From time to time I have to change the IP addresses on the ILOM (Integrated Lights Out Manager). So I decided to post my notes on how to do this and maybe someone will find it useful. There is also anther older hardware manger called ALOM (Advanced Lights Out Manager), this not the same. They both the provide console access to your server. For these don't know, console access is when you get remote access to a server, as if you where right next to it. So basically you see everything as if you where physically there. Note that this post changes the IP address for the MGT (management) port. This doesn't change the servers IP address for the OS installed on the hardware.

If this is the first time anyone has logged in then the ILOM will be set to the defaults. The default username is root and the default password is changeme.
# ssh root@server-ILOM
Are you sure you want to continue connecting (yes/no)? yes
Password:

For most severs with ILOM just put in the commands like you see below in the example. -> cd SP/network
-> set pendingipaddress=10.1.0.10
-> set pendingipgatway=0.0.0.0
-> set pendingipnetmask=255.0.0.0
-> set pendingipdiscovery=static
-> set commitpending=true

To check you work or see what your IP settings are, type ls or use the command below
You can see your IP address from any place in the ILOM by running the command below. -> show /SP/network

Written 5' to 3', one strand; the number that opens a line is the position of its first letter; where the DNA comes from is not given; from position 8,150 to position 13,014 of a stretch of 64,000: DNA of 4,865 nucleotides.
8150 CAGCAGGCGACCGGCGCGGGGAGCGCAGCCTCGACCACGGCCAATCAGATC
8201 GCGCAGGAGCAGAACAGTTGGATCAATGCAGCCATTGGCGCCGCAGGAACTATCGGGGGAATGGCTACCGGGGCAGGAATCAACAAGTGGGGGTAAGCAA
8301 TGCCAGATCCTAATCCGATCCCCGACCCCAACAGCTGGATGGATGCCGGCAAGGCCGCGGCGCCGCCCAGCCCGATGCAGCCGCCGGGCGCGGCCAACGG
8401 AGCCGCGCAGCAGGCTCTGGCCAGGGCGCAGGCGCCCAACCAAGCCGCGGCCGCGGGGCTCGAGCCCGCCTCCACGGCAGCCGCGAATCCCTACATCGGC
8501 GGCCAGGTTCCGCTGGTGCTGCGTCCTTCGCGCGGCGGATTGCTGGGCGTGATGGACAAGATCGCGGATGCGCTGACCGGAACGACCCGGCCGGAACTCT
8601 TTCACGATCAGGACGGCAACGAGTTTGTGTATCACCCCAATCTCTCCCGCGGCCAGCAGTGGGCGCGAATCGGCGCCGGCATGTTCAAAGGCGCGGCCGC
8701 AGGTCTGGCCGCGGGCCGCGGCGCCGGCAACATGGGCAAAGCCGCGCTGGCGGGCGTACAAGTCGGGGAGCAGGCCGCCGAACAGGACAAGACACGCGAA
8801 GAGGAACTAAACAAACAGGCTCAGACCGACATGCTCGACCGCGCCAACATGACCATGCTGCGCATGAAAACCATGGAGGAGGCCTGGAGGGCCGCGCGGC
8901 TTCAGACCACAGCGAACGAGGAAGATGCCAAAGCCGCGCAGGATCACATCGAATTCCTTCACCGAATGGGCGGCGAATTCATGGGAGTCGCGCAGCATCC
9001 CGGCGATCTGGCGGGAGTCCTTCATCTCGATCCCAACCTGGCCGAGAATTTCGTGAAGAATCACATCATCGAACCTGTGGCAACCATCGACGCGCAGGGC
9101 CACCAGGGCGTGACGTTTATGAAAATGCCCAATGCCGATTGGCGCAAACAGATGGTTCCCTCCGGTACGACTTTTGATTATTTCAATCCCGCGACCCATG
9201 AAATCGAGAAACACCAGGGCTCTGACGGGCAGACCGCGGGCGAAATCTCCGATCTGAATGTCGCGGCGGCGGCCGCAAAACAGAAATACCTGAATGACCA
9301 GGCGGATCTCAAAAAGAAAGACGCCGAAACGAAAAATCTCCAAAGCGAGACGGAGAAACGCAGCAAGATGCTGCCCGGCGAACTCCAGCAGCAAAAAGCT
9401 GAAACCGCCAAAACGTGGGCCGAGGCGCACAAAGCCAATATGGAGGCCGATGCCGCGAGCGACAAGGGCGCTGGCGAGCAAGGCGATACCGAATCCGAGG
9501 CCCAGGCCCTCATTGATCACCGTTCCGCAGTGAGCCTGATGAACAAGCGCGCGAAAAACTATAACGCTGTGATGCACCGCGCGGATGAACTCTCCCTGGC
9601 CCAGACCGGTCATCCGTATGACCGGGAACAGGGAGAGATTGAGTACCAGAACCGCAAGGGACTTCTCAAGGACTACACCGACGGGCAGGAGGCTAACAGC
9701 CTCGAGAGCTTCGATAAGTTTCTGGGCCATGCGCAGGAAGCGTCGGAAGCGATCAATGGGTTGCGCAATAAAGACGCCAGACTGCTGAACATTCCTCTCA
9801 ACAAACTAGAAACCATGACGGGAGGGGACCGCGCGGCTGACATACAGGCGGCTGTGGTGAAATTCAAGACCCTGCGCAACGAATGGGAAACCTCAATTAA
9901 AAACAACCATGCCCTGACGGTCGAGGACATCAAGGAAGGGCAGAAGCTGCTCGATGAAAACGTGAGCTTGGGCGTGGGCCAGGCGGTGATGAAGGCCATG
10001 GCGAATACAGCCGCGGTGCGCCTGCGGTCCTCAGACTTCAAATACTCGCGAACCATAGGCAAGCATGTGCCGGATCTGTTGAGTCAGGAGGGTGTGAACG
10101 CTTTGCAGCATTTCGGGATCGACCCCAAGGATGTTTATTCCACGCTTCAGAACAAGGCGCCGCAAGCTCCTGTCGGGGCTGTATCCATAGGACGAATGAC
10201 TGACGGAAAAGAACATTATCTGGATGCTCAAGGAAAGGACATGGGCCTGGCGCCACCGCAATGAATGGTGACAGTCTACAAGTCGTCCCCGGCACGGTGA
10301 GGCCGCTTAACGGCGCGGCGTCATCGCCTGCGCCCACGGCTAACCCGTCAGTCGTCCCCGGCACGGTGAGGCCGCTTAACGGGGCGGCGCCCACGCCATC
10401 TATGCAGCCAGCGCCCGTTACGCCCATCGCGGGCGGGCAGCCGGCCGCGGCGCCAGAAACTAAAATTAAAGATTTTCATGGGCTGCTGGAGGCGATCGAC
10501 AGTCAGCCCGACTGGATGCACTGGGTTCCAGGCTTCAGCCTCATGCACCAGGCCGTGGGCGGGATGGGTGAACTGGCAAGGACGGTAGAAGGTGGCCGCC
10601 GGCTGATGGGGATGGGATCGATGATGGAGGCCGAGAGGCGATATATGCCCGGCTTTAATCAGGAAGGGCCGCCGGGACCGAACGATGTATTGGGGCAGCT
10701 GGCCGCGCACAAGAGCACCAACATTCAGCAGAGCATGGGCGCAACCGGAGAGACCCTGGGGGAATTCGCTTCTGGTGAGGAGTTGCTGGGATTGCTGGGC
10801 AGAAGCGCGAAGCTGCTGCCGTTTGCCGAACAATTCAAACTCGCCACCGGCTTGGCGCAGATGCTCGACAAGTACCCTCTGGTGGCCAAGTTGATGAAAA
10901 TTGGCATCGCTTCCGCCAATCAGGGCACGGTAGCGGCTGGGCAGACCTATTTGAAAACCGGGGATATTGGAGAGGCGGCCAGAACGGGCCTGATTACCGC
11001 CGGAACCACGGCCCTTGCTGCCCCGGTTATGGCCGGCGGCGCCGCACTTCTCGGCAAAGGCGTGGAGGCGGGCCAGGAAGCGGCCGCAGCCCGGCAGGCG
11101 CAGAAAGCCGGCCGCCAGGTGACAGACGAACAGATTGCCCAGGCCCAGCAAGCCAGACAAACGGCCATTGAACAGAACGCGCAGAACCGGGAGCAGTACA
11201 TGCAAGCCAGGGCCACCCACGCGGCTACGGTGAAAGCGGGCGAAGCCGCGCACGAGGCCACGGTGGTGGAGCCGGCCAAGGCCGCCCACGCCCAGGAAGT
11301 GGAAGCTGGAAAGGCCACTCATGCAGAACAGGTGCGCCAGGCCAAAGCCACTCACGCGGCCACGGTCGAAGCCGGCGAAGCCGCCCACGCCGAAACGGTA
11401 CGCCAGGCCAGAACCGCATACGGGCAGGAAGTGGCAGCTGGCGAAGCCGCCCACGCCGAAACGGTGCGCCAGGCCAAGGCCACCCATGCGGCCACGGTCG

To change the IP address of the chassis or CMM that hold the blade servers. Login and go to /CMM/network like in the example below and run the same commands as above. -> cd CMM/network
You can change the IP to the blades from the chassis ILOM as well. -> cd CH/BL#/SP/network

If you have any comments or questions please post them below.

Friday, March 1, 2013

How to set up SHA-256 or SHA-512 hashing

These are my notes on how to setup better password hashing on your Solaris 10 servers. To make your servers more secure, you will want to use SHA-256 or SHA-512 password hashing. Many old servers use a weaker hash by default. In the example below user1 is using the MD5 hash and user2 is using the SHA-512 hash. As you can see, the hash for user2 is using is much longer. The fact that it is longer makes the hash more secure.

user1:$1$QNhPL6JG$fISdvRQdpXSj1seOcYoSk.
user2:$6$GptKlbR1$3Qjb5HBh.2R87N8RkvxWYnpHETXfVCeOEgQTs5EXBs6o9nb6z2tHkqalNt1H2ZI5dicCFkUnRRgWFW65CUOBF0

In /etc/security/policy.conf make sure the following setting is set.
CRYPT_ALGORITHMS_ALLOW=1,2a,md5,5,6

In /etc/security/policy.conf change the following lines to what you see below. #CRYPT_ALGORITHMS_DEPRECATE=__UNIX__
CRYPT_DEFAULTS=6


In /etc/security/crypt.conf you should see the following lines at the end. If there not there, then you most likely don't have this patch 140905-02 installed. If you have a Oracle Support contract you can download it from My Oracle Support.
5 crypt_sha256.so.1
6 crypt_sha512.so.1


I got the info about the missing patch from a post I made at the Oracle Communities forum. Below, I have posted a link to my post.
https://communities.oracle.com/portal

To see what hash your users are using look at your /etc/shadow file. If the users hash starts with $5 or $6 than they are using SHA-256 or SHA-512. After you make the changes above the users will need to reset there password. You will need to use the -d with the passwd command to delete the users password hash. If this is not done the account will continue to use the old hash. On Linux machines you don't need to run the passwd -d command.

passwd -d user1
passwd: password information changed for user1
passwd user1
New Password:
Re-enter new Password:
passwd: password successfully changed for user1


I hope this helps some one out.